Picks and Pans Review: The Colbert Report

updated 11/07/2005 AT 01:00 AM EST

originally published 11/07/2005 AT 01:00 AM EST

Comedy Central (Mon.-Thurs., 11:30 p.m. ET)

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His last name is pronounced "col-BEAR," and so host Stephen Colbert, a comedian with a superb sense of subversive illogic, insists that the "report" in the title also end with a silent "t." It's The Colbear Repore, and it's something of a spinoff from The Daily Show, on which Colbert was consistently one of the funniest correspondents. A send-up of conservative FOX News programming, the series so far seems to be a loosely conceived experimental vehicle (more like a bumper car) that gives the former Daily Show correspondent the chance to try out a new persona; a dumb, chest-thumping anchorman who calls Bill O'Reilly "Papa Bear" and says things like "Ever walk into a room and everyone stops talking? That's how it feels to be America."

I wish it were easier to put a fix on what makes Colbert so good. Here we have a pleasant if unremarkable-looking man—actually, he's something like a lean, gentlemanly penguin—who specializes in weird discursions into deadpan fatuousness. Note how in the opening credits he pulls off his glasses to look "authoritative." All he looks like is a complete imbecile. Scrutinizing foreign press coverage of the US of A, he holds up an inscrutable cartoon from a Middle Eastern newspaper and concludes, "It's calling for a fatwah on a regional theater." Best repeat gag: When it's time to introduce the day's guest, he gets up from his own desk and trots over to a separate nook on the set—allowing him to get the studio audience's cheers of welcome.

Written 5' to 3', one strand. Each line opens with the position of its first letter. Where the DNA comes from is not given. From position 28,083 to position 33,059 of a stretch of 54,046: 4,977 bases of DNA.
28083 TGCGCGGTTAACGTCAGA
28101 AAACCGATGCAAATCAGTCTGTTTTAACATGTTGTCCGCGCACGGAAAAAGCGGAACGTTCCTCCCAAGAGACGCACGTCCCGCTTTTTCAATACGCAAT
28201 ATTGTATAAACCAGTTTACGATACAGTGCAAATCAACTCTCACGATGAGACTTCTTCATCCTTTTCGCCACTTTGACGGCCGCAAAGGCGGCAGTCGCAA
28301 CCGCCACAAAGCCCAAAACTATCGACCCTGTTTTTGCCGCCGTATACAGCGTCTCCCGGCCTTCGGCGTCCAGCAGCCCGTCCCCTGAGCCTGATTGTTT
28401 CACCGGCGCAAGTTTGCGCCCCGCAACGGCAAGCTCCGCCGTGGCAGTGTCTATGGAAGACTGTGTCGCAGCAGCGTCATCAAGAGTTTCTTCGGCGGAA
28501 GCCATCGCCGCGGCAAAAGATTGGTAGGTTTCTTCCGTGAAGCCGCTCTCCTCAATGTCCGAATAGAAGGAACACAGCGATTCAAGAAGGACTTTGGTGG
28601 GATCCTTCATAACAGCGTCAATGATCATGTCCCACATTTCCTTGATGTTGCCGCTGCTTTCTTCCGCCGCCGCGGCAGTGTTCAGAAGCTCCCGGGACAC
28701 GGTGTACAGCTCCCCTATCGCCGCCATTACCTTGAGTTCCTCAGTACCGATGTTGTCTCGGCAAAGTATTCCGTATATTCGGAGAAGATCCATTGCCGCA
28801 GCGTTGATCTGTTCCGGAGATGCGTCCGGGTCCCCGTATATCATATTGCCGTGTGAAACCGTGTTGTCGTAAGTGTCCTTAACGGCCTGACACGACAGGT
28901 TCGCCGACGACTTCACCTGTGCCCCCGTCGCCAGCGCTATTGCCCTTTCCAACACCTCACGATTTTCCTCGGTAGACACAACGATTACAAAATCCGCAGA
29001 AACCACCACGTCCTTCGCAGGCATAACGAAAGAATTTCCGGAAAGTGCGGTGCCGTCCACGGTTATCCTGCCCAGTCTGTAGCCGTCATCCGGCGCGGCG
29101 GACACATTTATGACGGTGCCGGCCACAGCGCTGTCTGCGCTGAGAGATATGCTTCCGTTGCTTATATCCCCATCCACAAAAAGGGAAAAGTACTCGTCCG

Whether Colbert can sustain this schtick night after night, four days a week, remains to be seen. Unlike Daily anchorman Jon Stewart, he's not only ridiculing the headlines but mocking himself. This is closer to acting than comedy, and it may be tougher. But Stephen Colbert is a great American and deserves our support. And suppore.

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